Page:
Developed by: 17-bit | Published by Microsoft
Perhaps its just a matter of time before certain genres of games have a resurgence. Some genres seem to disappear for the longest time and it only takes one new game to spark the interest once again. Last year’s XCOM: Enemy Unknown may have been the game to re-spark interest in the turn-based strategy games but I am not one to complain about it. Taking the honour of being the first XBLA release of 2013, 17-bit’s Skulls of the Shogun enters the strategy genre running and doesn’t look back.
Skulls of the Shogun is a beautifully crafted game with wonderfully quirky humour, incredible hand drawn 2-D visuals right out of a Saturday morning cartoon, and an intense gameplay. On the eve of victory over his enemies and preparing to be honoured as Shogun, the great General Akamoto is stabbed in the back and sent to the Samurai Afterlife. Unfortunately, the afterlife is not all its cracked up to be and, after receiving no respect for his actions in life, General Akamoto assembles a motley crew of also-dead warriors to fight at his side as he attempts the coup of a lifetime…er afterlifetime? If he can not be Shogun in life, perhaps he can be Shogun of the Afterlife.
The game does a fantastic job easing the player into the story and the gameplay elements. Each area of the overall map consists of several rounds of battle. During each round, you are able to move up to five of your units which, in turn have two or more (if upgraded) actions. For example, in one turn, I can move one unit anywhere within its movement range and, if within range of an enemy, I can attack. That is the first action. The second action is usually used to move the unit back to a safe location. Each unit can only have one turn per round. Once all your five moves are complete, the enemy will also have their turn. It is a fairly straight forward strategy game style and does not take long at all to understand and fully utilize. Mastering the strategy, however, will take much longer. Each area on the map has its own “Challenge”, such as completing the area without losing any units. These challenges will certainly take time and perfection to achieve. As the game progresses, new units are introduced with varying abilities, unit upgrades become available, items to use during battle, and a host of other actions and abilities, all of which only serve to add to the overall strategy. The only downfall I found was that any upgrades achieved in one area does not carry through to the next. Each area starts with just the base units only.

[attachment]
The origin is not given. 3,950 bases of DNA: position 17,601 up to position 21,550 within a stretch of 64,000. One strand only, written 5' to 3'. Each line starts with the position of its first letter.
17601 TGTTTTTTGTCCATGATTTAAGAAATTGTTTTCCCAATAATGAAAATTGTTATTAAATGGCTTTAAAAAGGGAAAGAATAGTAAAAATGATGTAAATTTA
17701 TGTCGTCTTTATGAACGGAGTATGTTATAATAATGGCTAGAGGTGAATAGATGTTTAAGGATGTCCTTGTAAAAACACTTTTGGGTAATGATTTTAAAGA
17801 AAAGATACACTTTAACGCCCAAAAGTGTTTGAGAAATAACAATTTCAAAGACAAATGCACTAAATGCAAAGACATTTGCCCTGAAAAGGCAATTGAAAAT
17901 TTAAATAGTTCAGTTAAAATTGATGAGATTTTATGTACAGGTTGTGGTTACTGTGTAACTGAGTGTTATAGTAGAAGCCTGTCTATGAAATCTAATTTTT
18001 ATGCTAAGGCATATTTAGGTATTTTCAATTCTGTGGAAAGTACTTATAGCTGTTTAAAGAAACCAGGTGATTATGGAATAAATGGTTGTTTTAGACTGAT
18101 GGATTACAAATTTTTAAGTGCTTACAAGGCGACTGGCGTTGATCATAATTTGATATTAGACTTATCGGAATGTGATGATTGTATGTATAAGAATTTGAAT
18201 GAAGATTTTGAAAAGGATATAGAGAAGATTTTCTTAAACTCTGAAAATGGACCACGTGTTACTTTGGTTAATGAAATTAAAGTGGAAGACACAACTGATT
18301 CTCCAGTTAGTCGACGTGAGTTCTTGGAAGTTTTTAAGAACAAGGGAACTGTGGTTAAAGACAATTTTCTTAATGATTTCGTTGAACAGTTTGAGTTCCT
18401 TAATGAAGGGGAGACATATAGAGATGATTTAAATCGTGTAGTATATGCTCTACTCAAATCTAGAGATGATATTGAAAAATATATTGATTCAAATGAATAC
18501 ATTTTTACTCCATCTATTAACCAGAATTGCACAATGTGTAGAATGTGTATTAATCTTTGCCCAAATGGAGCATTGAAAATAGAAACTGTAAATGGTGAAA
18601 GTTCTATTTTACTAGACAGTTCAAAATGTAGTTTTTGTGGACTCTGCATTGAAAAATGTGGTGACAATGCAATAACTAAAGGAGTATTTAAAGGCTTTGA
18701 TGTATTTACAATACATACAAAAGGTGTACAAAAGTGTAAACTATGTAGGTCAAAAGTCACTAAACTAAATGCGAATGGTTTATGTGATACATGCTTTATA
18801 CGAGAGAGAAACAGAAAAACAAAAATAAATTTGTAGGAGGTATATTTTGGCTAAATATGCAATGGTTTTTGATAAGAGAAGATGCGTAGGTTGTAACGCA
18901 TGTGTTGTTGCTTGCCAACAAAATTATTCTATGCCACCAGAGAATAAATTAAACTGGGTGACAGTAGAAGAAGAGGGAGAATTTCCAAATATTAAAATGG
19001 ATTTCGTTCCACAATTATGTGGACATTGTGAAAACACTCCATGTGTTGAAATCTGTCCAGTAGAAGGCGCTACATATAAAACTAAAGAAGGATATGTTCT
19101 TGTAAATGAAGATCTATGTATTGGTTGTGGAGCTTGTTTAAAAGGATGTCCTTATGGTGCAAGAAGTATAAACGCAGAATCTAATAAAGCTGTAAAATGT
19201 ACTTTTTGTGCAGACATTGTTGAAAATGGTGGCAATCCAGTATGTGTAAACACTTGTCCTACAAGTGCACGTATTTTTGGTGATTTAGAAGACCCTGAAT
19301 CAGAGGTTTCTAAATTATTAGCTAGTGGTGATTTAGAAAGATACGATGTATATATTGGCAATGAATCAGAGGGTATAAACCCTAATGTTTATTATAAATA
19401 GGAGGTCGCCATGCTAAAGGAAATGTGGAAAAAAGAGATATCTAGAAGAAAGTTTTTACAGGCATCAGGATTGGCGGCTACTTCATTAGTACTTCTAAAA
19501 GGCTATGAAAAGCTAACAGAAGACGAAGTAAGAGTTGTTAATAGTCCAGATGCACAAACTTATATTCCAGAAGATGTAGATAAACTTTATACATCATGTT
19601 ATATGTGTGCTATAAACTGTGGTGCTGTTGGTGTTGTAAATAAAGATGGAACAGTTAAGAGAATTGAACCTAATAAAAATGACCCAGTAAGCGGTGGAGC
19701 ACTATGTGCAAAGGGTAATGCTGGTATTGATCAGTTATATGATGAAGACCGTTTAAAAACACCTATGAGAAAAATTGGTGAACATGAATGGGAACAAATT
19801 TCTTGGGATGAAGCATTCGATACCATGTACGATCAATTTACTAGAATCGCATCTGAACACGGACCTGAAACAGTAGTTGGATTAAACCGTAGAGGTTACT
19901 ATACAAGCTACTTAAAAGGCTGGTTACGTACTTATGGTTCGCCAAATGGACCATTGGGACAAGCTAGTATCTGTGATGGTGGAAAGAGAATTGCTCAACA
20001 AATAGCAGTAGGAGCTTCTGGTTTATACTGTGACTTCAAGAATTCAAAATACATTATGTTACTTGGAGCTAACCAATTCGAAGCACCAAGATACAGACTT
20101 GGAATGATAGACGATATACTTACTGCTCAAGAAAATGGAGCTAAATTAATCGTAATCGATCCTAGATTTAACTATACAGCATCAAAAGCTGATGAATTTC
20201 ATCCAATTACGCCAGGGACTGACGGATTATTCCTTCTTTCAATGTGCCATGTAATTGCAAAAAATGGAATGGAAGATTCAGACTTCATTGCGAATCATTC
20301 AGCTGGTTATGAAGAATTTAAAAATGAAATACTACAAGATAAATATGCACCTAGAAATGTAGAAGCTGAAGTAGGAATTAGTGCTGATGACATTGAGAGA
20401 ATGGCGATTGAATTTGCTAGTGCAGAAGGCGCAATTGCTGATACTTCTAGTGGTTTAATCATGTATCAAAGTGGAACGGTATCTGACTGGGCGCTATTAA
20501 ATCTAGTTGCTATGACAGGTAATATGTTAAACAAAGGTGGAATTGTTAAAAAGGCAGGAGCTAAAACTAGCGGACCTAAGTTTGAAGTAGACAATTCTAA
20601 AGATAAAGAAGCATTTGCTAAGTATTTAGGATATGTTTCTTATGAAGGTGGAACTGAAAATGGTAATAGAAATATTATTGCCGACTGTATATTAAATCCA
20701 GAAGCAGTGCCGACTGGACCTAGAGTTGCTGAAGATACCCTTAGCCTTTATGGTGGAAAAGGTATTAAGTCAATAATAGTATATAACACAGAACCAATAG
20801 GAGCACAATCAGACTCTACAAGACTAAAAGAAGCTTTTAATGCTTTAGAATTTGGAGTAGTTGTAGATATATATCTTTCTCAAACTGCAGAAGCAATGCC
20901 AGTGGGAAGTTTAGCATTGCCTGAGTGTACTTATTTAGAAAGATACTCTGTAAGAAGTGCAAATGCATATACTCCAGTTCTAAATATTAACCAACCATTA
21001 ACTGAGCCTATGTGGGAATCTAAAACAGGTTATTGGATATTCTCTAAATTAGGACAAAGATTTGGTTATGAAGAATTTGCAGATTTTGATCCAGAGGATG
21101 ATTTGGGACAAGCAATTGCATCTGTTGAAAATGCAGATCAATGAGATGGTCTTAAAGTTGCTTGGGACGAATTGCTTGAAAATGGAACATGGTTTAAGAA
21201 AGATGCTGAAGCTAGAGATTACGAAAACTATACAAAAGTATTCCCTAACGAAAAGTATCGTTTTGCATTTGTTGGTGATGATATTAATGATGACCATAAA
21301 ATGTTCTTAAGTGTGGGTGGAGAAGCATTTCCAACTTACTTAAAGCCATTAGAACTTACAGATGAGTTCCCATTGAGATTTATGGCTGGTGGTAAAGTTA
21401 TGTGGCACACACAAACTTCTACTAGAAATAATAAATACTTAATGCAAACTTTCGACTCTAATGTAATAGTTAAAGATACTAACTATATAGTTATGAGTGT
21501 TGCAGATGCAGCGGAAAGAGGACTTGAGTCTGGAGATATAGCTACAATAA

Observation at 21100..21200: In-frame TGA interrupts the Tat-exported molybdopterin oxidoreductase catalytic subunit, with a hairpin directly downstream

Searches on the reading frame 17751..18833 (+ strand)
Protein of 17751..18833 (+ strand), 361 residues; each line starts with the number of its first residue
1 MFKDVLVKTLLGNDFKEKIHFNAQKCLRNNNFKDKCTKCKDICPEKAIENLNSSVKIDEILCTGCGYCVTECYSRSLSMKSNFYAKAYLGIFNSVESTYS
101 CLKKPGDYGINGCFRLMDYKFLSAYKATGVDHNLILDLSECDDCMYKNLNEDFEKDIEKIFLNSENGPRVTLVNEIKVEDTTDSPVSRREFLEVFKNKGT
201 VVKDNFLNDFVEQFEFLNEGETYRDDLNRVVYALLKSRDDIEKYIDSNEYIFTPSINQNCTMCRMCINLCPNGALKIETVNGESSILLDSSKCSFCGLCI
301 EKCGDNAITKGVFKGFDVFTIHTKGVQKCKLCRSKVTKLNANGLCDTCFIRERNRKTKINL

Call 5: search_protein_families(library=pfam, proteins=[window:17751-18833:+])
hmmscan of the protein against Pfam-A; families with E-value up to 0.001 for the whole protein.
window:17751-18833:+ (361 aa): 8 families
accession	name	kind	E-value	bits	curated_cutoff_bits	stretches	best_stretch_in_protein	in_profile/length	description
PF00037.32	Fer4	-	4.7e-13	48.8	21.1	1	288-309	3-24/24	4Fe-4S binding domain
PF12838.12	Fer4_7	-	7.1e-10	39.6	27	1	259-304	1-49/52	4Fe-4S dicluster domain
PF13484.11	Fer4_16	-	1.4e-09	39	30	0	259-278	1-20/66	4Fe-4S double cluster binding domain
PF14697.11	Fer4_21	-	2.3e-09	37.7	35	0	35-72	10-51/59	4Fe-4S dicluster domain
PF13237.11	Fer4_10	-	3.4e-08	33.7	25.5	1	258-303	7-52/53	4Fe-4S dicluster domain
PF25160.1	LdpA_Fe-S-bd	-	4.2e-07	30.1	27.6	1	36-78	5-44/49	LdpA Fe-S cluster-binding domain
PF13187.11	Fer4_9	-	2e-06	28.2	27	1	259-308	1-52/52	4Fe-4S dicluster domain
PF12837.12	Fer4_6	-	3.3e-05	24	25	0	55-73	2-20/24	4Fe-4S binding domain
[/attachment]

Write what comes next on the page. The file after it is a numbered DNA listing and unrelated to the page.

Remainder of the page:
The art style in Skulls of the Shogun is hand drawn to resemble a cross between 1960’s anime and modern urban vinyl. The animation is fluid and humourous and makes playing the game simply fun and enjoyable. It doesn’t take itself seriously and doesn’t ask the player to either. Like the aforementioned XCOM: Enemy Unknown, and the upcoming Omerta: City of Gangsters, this game is not for the twitch player usually found playing games like Call of Duty. This is a game for the thinker in you; the part of you that likes to take much needed time and think things through; to create that unbeatable strategy and claim the victory.
Skulls of the Shogun was not a title I was aware of before it released at the end of January, but it is one that will be on my playlist for some time to come.
17-bit, I gave you an hour and I am IMPRESSED.